Emperor Haile Selassie, whom Rastas consider a living god, granted 500 acres of his own land to Jamaican Rastafarians who wanted to return to Africa. The first came to Shashamene in 1971 to set up farms, and at one point more than 2,500 lived in Ethiopia, filling the streets of the market town with their Caribbean food and multicoloured hats. But their easygoing lifestyle and attachment to marijuana has led to clashes with the Ethiopian Orthodox Church.
Some moved away during the brutal Mengistu regime which overthrew Selassie in 1974, but in recent years they have returned. Now there are about 100 Rastafarian families settled among Shashamene's 60,000 Ethiopian residents, many struggling to make a living in one of the poorest countries on earth. Ethiopians are especially wary of the Rastafarian belief that marijuana should be used for meditation and medicinal purposes. Marijuana is illegal in Ethiopia and every few months the police swoop on Shashamene, burning gardens of marijuana plants and arresting the dealers.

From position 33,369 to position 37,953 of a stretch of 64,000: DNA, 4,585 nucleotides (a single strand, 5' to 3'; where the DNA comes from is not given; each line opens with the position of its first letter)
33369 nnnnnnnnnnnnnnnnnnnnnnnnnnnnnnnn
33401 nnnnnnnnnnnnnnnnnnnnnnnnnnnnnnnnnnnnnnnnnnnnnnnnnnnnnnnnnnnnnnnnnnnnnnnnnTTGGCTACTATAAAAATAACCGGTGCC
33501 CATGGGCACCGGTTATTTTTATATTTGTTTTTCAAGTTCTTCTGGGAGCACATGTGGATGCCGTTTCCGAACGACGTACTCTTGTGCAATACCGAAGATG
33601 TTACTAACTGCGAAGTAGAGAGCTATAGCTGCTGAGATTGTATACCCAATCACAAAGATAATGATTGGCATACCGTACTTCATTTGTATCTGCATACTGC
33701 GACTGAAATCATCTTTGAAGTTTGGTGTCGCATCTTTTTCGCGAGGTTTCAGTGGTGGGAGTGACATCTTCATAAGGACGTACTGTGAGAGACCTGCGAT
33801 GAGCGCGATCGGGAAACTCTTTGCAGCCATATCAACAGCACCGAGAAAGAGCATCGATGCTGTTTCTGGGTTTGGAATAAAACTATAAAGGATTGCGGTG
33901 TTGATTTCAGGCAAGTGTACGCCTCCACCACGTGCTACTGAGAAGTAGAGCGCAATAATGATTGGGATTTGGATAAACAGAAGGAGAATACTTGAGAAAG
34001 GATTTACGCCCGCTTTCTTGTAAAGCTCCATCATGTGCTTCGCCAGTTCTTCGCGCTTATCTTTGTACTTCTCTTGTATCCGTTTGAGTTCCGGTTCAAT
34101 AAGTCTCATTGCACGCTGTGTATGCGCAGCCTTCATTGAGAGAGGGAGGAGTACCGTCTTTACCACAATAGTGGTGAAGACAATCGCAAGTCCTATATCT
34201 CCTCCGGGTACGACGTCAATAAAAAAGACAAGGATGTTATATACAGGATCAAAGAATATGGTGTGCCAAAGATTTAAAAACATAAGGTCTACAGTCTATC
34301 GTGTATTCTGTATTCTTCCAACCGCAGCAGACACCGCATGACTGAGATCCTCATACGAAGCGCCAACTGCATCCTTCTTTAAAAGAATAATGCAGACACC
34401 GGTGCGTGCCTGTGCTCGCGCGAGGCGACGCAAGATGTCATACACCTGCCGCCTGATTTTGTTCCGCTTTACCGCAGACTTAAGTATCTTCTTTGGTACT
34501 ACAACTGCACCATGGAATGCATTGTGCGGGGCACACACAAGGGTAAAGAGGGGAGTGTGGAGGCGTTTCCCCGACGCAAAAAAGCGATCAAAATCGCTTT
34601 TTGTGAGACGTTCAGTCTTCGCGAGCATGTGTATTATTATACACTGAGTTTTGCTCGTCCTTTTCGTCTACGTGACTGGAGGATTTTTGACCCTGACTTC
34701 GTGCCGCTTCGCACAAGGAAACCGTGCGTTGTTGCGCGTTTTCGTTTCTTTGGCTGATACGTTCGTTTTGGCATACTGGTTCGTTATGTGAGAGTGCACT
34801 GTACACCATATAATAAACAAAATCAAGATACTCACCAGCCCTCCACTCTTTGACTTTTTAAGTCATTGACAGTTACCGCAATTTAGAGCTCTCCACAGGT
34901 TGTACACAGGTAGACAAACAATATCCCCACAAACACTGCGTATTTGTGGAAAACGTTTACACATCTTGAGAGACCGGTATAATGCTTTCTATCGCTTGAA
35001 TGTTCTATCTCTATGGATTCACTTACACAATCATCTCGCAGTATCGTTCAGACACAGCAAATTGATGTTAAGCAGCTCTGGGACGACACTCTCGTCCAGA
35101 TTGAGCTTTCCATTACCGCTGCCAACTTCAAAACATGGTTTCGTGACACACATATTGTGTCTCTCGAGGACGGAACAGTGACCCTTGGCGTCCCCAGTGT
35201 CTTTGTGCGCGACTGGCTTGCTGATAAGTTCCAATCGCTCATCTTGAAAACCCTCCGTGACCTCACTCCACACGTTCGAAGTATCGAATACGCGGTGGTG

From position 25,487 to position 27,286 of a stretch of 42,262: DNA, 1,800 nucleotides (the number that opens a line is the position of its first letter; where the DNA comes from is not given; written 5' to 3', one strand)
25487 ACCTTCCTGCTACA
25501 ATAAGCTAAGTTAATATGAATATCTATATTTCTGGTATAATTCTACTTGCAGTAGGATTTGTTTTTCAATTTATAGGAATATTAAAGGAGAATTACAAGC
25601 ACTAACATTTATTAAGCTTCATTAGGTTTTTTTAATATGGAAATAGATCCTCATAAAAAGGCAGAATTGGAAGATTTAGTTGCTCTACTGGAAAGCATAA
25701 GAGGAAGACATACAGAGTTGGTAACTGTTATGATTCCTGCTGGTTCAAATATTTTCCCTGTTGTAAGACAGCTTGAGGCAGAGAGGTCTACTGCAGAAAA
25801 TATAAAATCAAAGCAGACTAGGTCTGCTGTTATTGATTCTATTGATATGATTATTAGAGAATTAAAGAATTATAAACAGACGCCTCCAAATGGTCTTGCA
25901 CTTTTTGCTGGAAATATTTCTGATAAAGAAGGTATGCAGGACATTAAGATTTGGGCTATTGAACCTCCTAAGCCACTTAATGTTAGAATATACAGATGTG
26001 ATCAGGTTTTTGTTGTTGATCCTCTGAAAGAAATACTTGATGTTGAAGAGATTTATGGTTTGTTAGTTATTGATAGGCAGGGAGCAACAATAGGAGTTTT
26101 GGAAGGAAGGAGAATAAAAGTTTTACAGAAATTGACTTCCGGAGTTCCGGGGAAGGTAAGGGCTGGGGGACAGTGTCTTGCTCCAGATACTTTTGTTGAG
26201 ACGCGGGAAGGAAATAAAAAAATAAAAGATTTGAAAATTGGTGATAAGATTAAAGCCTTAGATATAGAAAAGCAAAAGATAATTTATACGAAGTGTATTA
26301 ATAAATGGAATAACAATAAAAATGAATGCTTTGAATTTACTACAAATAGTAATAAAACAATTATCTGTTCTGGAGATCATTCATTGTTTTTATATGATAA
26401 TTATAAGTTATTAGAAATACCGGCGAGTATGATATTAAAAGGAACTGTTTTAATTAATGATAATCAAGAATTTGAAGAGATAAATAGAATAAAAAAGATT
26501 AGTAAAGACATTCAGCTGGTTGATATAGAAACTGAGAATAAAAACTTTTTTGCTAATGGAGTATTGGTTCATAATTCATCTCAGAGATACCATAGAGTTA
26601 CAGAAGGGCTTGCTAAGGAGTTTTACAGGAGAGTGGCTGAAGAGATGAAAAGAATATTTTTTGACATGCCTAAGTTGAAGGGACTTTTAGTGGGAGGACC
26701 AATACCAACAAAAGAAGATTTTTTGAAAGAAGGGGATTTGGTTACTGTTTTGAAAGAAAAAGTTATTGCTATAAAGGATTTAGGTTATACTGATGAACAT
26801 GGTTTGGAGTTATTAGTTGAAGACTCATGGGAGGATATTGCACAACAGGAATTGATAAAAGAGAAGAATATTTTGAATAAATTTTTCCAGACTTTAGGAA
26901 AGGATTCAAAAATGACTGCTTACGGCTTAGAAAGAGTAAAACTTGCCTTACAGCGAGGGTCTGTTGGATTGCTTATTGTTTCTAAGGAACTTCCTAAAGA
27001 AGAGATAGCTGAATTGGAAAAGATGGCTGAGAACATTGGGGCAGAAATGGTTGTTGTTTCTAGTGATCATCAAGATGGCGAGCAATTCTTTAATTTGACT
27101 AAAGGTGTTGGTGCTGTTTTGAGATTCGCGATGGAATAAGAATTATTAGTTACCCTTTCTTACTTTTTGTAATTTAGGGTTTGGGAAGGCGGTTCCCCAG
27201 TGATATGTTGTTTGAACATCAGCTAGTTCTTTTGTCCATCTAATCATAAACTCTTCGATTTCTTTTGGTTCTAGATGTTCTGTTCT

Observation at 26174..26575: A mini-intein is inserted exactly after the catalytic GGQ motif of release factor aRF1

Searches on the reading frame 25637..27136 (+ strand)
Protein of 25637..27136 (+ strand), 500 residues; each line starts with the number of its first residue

The government also makes its displeasure known by setting up bureaucratic hurdles for the small community. "We have problems getting residency and full work permits in Ethiopia," says a Jamaican community spokesman. "I think everyone accepts we are entitled to be on this land given to us by Haile Selassie but they don't want to make us feel welcome."